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PC Build Help

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So I'm saving up currently and I'm planning on building my first rig, I have an idea of the parts I'm looking for within my budget and the stores locally around where I live, will these all go together, fit into the mobo and the case?

Plus I heard you needed an anti-static armband or something, how does that work?

Here's my lovely spreadsheet.


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My reccomended Config: 

Case: http://www.newegg.com/Product/Product.aspx?Item=N82E16811353098&ignorebbr=1

PSU: http://www.newegg.com/Product/Product.aspx?Item=N82E16817182328 

MOBO: https://www.amazon.com/Gigabyte-LGA1151-Intel-Motherboards-GA-Z170M-D3H/dp/B012N6F0TO/ref=sr_1_5?s=pc&ie=UTF8&qid=1472845089&sr=1-5&keywords=Gigabyte+GA-Z170

CPU: http://ark.intel.com/products/88184/Intel-Core-i5-6500-Processor-6M-Cache-up-to-3_60-GHz  http://www.newegg.com/Product/Product.aspx?Item=N82E16819117563&Tpk=N82E16819117563

HDD: http://www.shop.bt.com/products/toshiba-e300-3tb-3-5--sata-6gb-s-5940rpm-64mb-internal-hdd-hdwa130uzsva-BPR3.html?referrerid=ZA00&utm_source=awin&utm_medium=affiliates&utm_content=ZA00&awc=3043_1472845833_4c8812b53f3b4bad1a064dc90bac6b9d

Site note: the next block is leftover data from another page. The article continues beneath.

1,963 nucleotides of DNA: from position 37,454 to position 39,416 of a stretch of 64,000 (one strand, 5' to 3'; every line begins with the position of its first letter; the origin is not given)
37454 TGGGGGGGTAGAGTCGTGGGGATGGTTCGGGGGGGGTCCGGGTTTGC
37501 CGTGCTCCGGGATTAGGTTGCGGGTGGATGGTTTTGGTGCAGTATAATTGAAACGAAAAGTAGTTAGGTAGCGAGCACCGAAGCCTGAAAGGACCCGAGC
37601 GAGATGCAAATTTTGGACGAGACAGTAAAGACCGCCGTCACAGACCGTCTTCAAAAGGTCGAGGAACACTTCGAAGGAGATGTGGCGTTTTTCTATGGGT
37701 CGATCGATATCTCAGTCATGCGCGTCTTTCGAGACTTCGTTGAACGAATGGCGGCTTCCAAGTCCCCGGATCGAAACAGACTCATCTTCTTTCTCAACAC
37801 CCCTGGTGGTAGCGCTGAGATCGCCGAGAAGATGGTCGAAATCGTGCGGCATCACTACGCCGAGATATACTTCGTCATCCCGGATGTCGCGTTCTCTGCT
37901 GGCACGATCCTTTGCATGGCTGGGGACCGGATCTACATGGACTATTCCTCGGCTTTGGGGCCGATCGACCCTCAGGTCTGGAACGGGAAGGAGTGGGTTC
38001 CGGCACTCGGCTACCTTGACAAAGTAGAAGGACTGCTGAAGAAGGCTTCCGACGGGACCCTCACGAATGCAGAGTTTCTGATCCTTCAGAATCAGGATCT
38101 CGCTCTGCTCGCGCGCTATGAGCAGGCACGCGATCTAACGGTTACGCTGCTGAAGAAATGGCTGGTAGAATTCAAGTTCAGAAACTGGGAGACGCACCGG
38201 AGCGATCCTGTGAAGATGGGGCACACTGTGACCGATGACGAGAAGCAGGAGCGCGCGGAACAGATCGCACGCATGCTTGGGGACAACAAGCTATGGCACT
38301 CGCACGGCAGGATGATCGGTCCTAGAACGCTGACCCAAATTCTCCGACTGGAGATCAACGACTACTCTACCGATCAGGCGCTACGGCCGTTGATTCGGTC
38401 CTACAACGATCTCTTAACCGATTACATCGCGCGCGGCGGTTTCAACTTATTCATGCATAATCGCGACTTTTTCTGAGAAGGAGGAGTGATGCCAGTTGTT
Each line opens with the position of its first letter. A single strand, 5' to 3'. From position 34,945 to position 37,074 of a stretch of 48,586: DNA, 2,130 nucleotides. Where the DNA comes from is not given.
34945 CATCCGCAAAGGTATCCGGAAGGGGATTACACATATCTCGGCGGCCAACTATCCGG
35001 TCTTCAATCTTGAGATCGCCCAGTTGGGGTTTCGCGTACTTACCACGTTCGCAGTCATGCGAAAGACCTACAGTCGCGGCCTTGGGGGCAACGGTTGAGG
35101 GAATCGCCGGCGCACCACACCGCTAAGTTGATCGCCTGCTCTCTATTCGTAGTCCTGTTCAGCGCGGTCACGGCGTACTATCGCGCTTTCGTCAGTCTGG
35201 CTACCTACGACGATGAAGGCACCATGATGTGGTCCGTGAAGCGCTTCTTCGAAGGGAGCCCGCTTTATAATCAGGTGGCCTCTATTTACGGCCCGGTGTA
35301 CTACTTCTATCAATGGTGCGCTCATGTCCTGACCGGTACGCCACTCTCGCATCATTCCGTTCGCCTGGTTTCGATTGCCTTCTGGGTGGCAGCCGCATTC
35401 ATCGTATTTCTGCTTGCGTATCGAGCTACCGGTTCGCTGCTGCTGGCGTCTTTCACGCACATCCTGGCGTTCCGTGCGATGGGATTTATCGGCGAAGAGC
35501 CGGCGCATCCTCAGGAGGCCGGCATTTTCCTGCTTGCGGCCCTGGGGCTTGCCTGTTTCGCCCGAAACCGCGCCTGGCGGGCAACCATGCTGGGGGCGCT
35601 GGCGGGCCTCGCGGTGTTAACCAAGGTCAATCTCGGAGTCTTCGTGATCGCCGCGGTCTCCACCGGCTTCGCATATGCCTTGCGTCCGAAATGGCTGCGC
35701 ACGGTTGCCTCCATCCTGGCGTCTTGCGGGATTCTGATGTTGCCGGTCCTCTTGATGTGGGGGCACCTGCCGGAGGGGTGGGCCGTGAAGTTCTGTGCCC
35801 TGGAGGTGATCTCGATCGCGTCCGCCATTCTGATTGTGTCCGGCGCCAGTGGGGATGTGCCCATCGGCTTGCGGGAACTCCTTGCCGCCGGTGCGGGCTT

SSD: Nope 

GPU: https://www.amazon.com/Sapphire-Radeon-NITRO-Graphics-11257-02-20G/dp/B01J1M4HDS/ref=sr_1_7?s=pc&ie=UTF8&qid=1472845915&sr=1-7&keywords=RX+470 Reason: http://hwbench.com/vgas/radeon-rx-460-vs-geforce-gtx-750-ti

RAM: https://www.amazon.com/G-SKILL-Sniper-240-Pin-Desktop-F3-1866C9D-16GSR/dp/B00CAPBNCW/ref=sr_1_6?s=pc&ie=UTF8&qid=1472846053&sr=1-6&keywords=CAS+9 


Keyboard: Logitech K120 https://www.amazon.com/Generic-920-002478-Logitech-Keyboard-K120/dp/B003ELVLKU/ref=sr_1_4?s=pc&ie=UTF8&qid=1472846131&sr=1-4&ke

Headset: https://www.amazon.com/SA-708-Stereo-Headphone-Headset-Microphone/dp/B00DU2CHE2/ref=sr_1_4?s=pc&ie=UTF8&qid=1472846178&sr=1-4&keywords=Headset (OR something else since this is SALE Price)

Monitor 1: https://www.amazon.com/HP-Pavilion-21-5-Inch-HDMI-Monitor/dp/B015WCV70W/ref=sr_1_1?s=pc&ie=UTF8&qid=1472846404&sr=1-1&keywords=Monitor 

Monitor 2 (Optional!): https://www.amazon.com/Dell-E178FP-17-LCD-Monitor/dp/B001AZX3PS/ref=sr_1_9?s=pc&ie=UTF8&qid=1472846450&sr=1-9&keywords=Cheap+monitor

Mousepad: Really dawg (Use ur old one)

Chair: Dont even...


This build is a bang for Your buck one, and I cut out a few things as a result, I woud (in my opinion) much rather a newer up to date rig that may not be that fancy at loading times, but excell at games, the 460 will get the job done VERY good for the price, the CPU is there just to back anything You need up for CPU usage, monitor #2 is a BASIC multitask monitor not meant for gaming obviously, You don't even need something fancy for Multitask. Headset, mouse, keyboard are basic to compensate for the costs, also the lack of a SSD, Mobo shoud be more than enough for a good stable OC on Your GPU and CPU, PSU plenty for Your Rig, and the case looks nice (2 me).

Anyways, didn't calc the costs, I will leave that to You since it is gettin late and my maths sucks anyways :P.


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"We only ship to the 50 U.S. States and APO/FPO addresses. We do not ship internationally or to Puerto Rico, Guam and US Virgin Islands.
Fedex Ground and Fedex 3 Day shipping methods are not applicable on orders shipped to Alaska and Hawaii."